|Russia Table of Contents
In the mid-1990s, the structure of Russia's civil society was still in flux, but by that time the country had developed a large and growing network of social organizations, including trade unions, professional societies, veterans' groups, youth organizations, sports clubs, women's associations, and a variety of support groups. Whereas all types of organization during the Soviet era functioned as "transmission belts" for the communist party, in the years that followed the emergence of a large number of diverse, autonomous nongovernmental groups was an important aspect of the growth of civil society.
The Federation of Independent Trade Unions of Russia (Federatsiya nezavisimykh profsoyuzov Rossii--FNPR) is one of the largest trade union organizations. Created as the official trade union movement was reconstituted following the disintegration of the Soviet Union, the federation includes thirty-six unions--many of them quite small in the mid-1990s--grouped by type of occupation. Among the FNPR's activities is the collection of contributions to the Social Insurance Fund by Russia's enterprises, each of which is required to earmark 4.5 percent of its total payroll for the fund.
Breaking the legal stranglehold of the Soviet-era trade union structure on the provision of social security benefits was a complicated but essential stage in enabling new unions to gain legitimacy in the eyes of workers. In the early 1990s, most workers saw the FNPR as representing the interests of management and the government, so they relied more heavily on unofficial, independent unions and a variety of worker-oriented organizations. However, in 1995 and early 1996 the FNPR, now a partner with top businesspeople in an umbrella party called Trade Unions and Industrialists of Russia, played a central role in organizing large-scale rallies and picketing actions to protest chronic late wage payments by enterprises all over the Russian Federation.
In the 1990s, substantial independent union activity has also occurred in the coal industry. There, the Independent Miners' Union (Nezavisimyy profsoyuz gornyakov--NPG) and the Independent Trade Union of Workers in the Coal-Mining Industry (Nezavisimyy profsoyuz rabochikh ugol'noy promyshlennosti--NPRUP), a reformed version of the official Soviet-era trade union, share power and have organized large-scale strikes.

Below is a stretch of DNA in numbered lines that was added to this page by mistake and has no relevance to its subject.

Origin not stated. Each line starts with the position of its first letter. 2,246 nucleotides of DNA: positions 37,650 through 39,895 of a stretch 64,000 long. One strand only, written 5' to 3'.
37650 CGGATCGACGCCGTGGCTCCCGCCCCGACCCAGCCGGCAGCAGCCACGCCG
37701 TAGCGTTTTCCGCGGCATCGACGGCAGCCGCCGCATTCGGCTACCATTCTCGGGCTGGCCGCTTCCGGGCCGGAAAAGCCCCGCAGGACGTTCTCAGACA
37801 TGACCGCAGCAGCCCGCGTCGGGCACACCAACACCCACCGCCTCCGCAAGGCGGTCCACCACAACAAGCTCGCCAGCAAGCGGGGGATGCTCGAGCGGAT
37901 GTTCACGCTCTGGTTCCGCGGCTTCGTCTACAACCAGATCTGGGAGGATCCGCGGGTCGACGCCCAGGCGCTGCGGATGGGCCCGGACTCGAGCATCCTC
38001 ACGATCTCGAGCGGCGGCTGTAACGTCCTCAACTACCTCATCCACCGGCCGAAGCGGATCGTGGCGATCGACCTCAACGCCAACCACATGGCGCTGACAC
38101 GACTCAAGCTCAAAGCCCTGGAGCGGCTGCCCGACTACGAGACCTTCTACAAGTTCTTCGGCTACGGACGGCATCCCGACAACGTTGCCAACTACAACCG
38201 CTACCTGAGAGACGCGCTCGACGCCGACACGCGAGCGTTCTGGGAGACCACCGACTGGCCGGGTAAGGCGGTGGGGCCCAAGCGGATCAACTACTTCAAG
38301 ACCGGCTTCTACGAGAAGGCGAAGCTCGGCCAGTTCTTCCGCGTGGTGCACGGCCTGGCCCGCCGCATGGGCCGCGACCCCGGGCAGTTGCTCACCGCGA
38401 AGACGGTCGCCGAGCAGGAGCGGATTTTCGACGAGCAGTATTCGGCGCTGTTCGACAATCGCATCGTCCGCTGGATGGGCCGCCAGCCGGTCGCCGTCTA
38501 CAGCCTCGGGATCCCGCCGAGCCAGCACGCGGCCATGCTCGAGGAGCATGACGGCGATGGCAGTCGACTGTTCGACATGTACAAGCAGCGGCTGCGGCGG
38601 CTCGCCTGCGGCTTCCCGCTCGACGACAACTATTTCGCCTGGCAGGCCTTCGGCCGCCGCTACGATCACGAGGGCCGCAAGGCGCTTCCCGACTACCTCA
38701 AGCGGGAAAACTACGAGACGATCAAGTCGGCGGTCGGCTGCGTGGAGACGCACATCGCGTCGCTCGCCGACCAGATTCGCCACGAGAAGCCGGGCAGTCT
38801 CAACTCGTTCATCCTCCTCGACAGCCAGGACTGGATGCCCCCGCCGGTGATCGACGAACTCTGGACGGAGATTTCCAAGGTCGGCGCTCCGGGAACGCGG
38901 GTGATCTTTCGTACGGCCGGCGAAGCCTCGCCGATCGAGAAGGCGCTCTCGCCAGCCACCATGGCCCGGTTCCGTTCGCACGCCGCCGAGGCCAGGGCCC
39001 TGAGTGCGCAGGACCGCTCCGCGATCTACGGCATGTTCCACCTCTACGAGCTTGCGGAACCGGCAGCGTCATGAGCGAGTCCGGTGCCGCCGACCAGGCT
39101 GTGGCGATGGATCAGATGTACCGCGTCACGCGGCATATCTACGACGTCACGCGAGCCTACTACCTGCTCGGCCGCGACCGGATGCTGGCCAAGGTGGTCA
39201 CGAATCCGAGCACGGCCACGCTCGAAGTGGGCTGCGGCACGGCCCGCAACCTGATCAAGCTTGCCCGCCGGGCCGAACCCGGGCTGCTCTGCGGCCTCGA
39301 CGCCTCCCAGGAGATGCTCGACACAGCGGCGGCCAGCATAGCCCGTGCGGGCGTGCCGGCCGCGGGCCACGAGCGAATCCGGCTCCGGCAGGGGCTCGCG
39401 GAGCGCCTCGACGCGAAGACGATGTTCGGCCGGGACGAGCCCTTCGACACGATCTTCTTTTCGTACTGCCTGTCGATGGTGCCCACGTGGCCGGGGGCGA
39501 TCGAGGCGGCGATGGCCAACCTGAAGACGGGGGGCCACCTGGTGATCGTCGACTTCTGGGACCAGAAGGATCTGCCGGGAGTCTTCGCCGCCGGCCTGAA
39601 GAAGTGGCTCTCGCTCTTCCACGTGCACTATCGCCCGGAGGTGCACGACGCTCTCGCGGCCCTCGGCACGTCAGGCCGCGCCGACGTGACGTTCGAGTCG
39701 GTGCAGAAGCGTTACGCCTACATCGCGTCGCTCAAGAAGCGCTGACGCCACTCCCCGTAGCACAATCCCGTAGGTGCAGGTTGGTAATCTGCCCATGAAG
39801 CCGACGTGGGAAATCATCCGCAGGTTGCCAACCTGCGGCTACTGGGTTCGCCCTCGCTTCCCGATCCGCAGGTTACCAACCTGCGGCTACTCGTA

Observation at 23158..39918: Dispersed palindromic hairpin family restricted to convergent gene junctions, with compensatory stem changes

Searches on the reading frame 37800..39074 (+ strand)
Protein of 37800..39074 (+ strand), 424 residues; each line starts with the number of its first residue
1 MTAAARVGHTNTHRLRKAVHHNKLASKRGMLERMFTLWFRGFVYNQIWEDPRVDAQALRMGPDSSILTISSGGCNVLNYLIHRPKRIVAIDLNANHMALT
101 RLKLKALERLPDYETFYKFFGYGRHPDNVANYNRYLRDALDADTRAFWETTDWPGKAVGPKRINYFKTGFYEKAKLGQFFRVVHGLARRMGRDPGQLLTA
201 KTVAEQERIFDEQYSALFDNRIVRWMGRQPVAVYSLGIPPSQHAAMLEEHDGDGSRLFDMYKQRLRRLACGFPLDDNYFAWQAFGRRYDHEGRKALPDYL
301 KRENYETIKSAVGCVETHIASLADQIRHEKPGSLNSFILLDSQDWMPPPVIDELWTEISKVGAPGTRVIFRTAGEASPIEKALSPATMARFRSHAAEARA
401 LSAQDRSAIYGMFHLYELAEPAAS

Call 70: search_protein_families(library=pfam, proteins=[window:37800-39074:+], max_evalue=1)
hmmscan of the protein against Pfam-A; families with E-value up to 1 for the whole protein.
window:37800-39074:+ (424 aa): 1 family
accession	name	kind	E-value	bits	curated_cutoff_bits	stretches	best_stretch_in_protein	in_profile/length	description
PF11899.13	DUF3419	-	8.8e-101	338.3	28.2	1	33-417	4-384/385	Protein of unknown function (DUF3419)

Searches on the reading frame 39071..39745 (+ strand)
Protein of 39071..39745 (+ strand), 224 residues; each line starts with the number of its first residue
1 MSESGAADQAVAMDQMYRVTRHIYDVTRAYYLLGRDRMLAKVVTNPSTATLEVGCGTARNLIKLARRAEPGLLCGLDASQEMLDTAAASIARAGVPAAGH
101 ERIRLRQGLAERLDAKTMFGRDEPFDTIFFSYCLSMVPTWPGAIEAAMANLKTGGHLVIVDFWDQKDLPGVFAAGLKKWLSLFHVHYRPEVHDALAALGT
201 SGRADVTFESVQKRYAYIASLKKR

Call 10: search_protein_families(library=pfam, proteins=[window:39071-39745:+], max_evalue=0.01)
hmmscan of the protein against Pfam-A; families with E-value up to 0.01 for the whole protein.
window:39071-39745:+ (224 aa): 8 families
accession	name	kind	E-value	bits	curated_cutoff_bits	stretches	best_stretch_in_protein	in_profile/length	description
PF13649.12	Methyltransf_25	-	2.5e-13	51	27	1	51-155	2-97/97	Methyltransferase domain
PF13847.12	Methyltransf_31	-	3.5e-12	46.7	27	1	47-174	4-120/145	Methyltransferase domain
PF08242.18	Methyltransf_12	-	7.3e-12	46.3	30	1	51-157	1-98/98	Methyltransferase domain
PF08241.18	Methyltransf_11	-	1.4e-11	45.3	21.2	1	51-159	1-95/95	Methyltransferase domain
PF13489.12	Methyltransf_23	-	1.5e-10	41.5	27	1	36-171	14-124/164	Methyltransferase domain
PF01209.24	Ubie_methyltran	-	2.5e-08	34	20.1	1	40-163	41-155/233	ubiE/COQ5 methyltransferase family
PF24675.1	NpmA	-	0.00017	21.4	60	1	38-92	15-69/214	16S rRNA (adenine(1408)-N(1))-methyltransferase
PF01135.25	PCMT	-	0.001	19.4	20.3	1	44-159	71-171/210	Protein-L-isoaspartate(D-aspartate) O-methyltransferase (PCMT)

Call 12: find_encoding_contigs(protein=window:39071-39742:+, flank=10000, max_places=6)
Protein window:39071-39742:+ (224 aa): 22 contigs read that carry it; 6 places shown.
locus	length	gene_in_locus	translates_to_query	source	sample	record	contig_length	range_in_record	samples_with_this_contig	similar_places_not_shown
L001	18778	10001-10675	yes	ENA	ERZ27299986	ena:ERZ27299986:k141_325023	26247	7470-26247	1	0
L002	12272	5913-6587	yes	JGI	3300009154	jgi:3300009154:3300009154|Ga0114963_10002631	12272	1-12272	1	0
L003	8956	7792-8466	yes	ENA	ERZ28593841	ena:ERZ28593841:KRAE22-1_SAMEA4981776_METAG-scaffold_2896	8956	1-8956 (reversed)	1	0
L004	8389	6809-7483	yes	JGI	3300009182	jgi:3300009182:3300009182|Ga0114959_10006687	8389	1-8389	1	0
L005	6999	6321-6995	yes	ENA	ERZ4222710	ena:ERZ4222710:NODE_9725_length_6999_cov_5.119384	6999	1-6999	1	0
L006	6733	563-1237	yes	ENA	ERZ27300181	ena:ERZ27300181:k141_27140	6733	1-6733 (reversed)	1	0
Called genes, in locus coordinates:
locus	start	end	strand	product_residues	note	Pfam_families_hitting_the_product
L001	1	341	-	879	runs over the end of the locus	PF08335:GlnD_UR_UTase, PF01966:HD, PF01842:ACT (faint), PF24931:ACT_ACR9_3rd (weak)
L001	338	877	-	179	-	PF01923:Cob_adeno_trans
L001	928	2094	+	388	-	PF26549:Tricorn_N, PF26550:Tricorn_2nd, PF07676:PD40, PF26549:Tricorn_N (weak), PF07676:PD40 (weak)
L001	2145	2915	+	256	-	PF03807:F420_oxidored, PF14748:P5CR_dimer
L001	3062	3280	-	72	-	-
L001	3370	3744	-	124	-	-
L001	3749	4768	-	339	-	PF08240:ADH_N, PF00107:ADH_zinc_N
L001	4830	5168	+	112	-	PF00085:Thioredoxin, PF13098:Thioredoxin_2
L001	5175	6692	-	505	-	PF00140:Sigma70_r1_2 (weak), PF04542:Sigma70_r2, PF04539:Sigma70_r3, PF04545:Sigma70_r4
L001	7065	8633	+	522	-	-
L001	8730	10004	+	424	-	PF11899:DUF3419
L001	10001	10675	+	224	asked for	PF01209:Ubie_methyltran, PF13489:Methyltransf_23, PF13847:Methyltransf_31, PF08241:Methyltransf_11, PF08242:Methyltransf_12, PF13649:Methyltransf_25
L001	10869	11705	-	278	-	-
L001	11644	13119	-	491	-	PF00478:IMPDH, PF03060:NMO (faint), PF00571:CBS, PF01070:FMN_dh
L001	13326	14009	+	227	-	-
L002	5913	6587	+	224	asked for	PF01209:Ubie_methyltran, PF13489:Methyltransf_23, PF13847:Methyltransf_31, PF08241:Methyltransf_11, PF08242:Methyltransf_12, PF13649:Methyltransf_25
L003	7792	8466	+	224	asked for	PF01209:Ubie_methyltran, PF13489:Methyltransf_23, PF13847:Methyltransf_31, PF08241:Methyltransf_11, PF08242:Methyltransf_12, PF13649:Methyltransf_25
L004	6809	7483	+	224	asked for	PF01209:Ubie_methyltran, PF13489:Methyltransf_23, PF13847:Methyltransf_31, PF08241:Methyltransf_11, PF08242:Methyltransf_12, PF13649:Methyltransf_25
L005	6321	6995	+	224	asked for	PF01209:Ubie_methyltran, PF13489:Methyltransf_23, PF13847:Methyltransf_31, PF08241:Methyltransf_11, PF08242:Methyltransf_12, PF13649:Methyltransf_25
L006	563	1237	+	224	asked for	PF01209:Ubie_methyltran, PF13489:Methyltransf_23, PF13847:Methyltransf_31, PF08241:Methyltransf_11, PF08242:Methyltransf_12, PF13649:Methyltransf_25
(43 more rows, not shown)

In the 1990s, independent individuals and groups have begun establishing professional, research, educational, and cultural organizations. This activity has included a substantial upswing in the number of voluntary charitable and philanthropic organizations. In 1995 about 5,000 nonprofit organizations and 550 formal charities were operating in Russia. In Moscow more than 10,000 volunteers worked for these organizations in 1996. These numbers are low by Western standards, and a legal framework for the existence of charities and nonprofit organizations still did not exist as of mid-1996. However, the starting point in 1992 was nearly zero in both categories.
A significant token of citizen awareness is the proliferation of local and regional ecological and environmental cleanup groups throughout the Russian Federation (see The Response to Environmental Problems, ch. 3). For example, Epitsentr, an umbrella organization in St. Petersburg, has spawned numerous smaller groups that focus on controlling pollution in the city's water supply, stopping the construction of a controversial dam in the Gulf of Finland, and preserving St. Petersburg's historic buildings and cultural monuments. Students at Moscow State University and other educational institutions have played an important role in directing public attention to the massive environmental degradation that plagues Russia. The Socio-Ecological Union, which was founded at Moscow State University in 1988, has become one of the Russian Federation's most influential umbrella organizations committed to environmental protection.
Source: U.S. Library of Congress